Rheumatoid arthritis (RA) remains a major clinical problem with many patients having continuing systemic inflammatory disease resulting in progressive erosive damage and high levels of disability. A range of pro-inflammatory cytokines including tumor necrosis factor (TNF), interleukin (IL)-1 and IL-6 are involved in RA pathogenesis; these cytokines can be specifically inhibited by biological agents. Tocilizumab (TCZ) is a recombinant humanized anti-IL-6 receptor monoclonal antibody, administered monthly by intravenous infusion that prevents IL-6 signal transduction. There is strong evidence that it is both clinically efficacious and cost-effective. There have been several key clinical trials evaluating the safety and efficacy of TCZ in RA patients. We review five Phase II trials and seven Phase III trials enrolling a total of 626 and 5268 RA patients respectively. The American College of Rheumatology (ACR) response criteria were used as the primary or secondary outcome measure in all trials. Overall these trials demonstrated that TCZ was effective in the treatment of RA in a number of patient groups, including those with an inadequate response to methotrexate (MTX) or TNF inhibition. TCZ use, both as monotherapy and in combination with MTX, improved the signs and symptoms of RA within several weeks of commencing treatment. Additionally, TCZ was shown to reduce radiological disease progression and improve physical function, both as monotherapy and in combination with MTX. A 5-year extension study demonstrated that TCZ sustained good long-term efficacy and safety profiles. TCZ was generally well tolerated. Although its use increased the risk of an adverse event, these were usually mild to moderate in severity and treatment did not increase the risk of a serious adverse event in comparison to controls. Due to moderate increases in serum levels of total cholesterol, triglycerides, high-density lipoproteins and serum transaminases seen in those patients treated with TCZ, as well as severe neutropenia in some, regular blood monitoring of full blood count, liver function and lipids is recommended. Given its clinical efficacy in the treatment of RA, TCZ may be beneficial in the treatment of other autoimmune diseases where IL-6 plays a role in the inflammatory cascade.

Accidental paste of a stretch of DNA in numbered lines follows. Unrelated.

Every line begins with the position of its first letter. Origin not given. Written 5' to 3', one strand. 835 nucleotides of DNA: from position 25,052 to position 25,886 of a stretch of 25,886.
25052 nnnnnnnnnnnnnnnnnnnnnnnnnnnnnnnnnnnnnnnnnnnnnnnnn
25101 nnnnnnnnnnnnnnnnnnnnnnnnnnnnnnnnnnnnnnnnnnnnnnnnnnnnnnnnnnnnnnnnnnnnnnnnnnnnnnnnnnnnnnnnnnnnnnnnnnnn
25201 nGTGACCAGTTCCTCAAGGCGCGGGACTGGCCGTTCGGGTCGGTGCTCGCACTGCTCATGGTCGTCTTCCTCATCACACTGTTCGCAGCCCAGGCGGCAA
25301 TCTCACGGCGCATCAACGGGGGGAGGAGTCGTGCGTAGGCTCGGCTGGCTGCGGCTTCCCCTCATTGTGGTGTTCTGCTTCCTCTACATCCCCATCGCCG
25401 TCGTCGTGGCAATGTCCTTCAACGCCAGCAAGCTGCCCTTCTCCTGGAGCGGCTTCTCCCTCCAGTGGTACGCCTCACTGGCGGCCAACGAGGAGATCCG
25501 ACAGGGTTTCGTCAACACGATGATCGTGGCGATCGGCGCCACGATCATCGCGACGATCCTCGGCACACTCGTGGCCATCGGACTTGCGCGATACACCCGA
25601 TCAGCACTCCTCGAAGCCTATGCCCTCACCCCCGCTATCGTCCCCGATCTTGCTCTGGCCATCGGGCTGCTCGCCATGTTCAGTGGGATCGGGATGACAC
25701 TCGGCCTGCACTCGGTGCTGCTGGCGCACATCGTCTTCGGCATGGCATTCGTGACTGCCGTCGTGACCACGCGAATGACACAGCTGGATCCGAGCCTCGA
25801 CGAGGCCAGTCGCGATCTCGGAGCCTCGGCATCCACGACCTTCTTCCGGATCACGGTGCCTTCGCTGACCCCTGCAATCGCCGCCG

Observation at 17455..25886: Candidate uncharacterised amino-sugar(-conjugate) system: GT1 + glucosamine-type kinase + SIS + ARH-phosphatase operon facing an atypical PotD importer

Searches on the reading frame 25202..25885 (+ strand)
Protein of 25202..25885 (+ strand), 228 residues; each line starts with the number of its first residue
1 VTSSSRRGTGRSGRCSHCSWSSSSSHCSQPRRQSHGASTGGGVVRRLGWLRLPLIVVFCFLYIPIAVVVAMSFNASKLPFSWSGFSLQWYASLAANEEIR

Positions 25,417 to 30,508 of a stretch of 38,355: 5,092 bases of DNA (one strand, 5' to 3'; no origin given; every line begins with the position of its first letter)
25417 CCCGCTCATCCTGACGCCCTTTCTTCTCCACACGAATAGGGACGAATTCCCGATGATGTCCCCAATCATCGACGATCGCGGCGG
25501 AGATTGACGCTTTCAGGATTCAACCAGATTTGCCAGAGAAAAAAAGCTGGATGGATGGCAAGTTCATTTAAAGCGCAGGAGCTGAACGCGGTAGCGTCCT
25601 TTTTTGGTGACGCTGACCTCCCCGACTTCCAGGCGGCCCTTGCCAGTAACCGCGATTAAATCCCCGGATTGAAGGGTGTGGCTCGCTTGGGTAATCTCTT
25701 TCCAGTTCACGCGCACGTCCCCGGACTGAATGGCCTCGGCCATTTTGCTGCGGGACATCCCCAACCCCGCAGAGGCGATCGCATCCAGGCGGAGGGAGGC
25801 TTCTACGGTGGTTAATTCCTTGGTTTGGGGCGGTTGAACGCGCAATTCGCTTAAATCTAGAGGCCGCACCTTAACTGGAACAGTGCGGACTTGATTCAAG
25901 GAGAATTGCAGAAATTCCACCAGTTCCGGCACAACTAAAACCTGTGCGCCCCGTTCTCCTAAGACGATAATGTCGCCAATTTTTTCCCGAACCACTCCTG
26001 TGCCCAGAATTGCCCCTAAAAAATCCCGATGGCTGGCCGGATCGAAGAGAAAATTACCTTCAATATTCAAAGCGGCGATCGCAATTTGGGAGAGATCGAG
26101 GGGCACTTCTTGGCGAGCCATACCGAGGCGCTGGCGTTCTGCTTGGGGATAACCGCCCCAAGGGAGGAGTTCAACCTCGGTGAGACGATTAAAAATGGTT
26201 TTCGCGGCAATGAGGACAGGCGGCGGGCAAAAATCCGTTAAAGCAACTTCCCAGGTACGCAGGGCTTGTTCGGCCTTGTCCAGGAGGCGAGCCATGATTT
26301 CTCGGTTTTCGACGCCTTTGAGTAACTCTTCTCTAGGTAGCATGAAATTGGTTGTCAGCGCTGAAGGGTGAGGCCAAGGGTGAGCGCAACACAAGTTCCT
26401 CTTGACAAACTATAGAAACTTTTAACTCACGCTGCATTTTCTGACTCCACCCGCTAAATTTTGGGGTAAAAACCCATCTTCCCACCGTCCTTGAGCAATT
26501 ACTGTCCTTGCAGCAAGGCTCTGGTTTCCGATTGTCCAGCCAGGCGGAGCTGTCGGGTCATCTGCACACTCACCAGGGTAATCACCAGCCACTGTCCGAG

tocilizumab; rheumatoid arthritis; review; IL-6